To sexually objectify a woman is to focus on her body in terms of how it can provide sexual pleasure rather than viewing her as a complete human being with thoughts and feelings. While objectification has long been considered a problem in the media, how does it affect individual romantic relationships? New research published in Psychology of Women Quarterly, a SAGE journal, finds that more objectification of a female partner's body is related to higher incidents of sexual pressure and coercion.
Researchers Laura R. Ramsey and Tiffany Hoyt surveyed 119 males and 162 females who had been in heterosexual relationships. They found that men who frequently objectify their partner's bodies by excessively focusing on their appearance are more likely to feel shame about the shape and size of their partner's body which in turn is related to increased sexual pressure (i.e., the belief that men expect sex and that it is a woman's role to provide sex for her partner) and sexual coercion, both in general and through violence and manipulation.
"Being more aware of how and when one thinks of their partner as an object, sexually or otherwise, could help relationship partners avoid sexual pressure and coercion and increase communication and respect within their relationship," the researchers wrote.
The data also supported the idea that women internalize objectification from their partners. This internalization is related to feeling shame about their bodies, a decrease in asserting themselves, and a decrease in expressing what they do and do not want to do sexually.
"Acknowledging objectification in their relationships may help women realize when they lack agency and allow them to resist and avoid sexual pressure," the researchers continued. "Furthermore, thinking about objectification in terms of agency and sexual pressure could also have implications for women's relationship satisfaction, both sexual and otherwise. Women who feel that they have no control and who experience sexual pressure from their partner will not be as satisfied as women who feel like they have control over their body and the decisions in the relationship."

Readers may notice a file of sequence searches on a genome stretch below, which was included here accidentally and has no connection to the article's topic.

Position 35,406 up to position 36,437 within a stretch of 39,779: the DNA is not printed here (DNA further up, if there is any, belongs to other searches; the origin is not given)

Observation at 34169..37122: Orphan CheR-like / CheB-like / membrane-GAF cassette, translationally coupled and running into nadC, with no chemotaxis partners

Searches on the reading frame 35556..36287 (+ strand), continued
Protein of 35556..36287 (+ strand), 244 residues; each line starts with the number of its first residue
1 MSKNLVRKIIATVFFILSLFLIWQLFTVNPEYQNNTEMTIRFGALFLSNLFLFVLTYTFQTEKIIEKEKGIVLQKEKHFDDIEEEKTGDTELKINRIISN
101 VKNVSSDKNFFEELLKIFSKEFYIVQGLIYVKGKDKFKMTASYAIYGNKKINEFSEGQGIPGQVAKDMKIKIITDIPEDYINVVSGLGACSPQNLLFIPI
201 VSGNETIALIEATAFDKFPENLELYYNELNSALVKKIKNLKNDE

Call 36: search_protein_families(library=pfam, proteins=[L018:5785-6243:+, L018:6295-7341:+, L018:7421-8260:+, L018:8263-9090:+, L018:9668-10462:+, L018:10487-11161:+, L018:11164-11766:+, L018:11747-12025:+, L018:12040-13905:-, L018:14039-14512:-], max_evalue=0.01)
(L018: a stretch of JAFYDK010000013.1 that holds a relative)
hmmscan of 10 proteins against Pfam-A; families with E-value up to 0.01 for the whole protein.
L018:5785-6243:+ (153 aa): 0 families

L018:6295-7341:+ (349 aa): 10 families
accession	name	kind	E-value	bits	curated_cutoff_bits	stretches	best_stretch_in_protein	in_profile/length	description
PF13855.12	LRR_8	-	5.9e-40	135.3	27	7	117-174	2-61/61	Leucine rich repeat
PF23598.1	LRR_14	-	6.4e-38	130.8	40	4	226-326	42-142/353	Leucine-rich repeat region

The researchers discussed additional ideas for decreasing objectification in heterosexual relationships.
"Activists should continue their work reducing the objectification of women in our culture, such as through the recognition and removal of objectifying images in the media. However, as male objectification of women is more common than female objectification of men, the onus is on men to reduce objectification and sexual violence. It is of utmost importance that activists and educators work with men to reduce the objectification of women, both in general and in the context of romantic relationships."
Find out more by reading the full article, "The Object of Desire: How Being Objectified Creates Sexual Pressure for Women in Heterosexual Relationships," available free for a limited time here: http://pwq.sagepub.com/content/early/2014/07/31/0361684314544679.abstract
Psychology of Women Quarterly (PWQ) is a feminist, scientific, peer-reviewed journal that publishes empirical research, critical reviews and theoretical articles that advance a field of inquiry, brief reports on timely topics, teaching briefs, and invited book reviews related to the psychology of women and gender.
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Psychology of Women Quarterly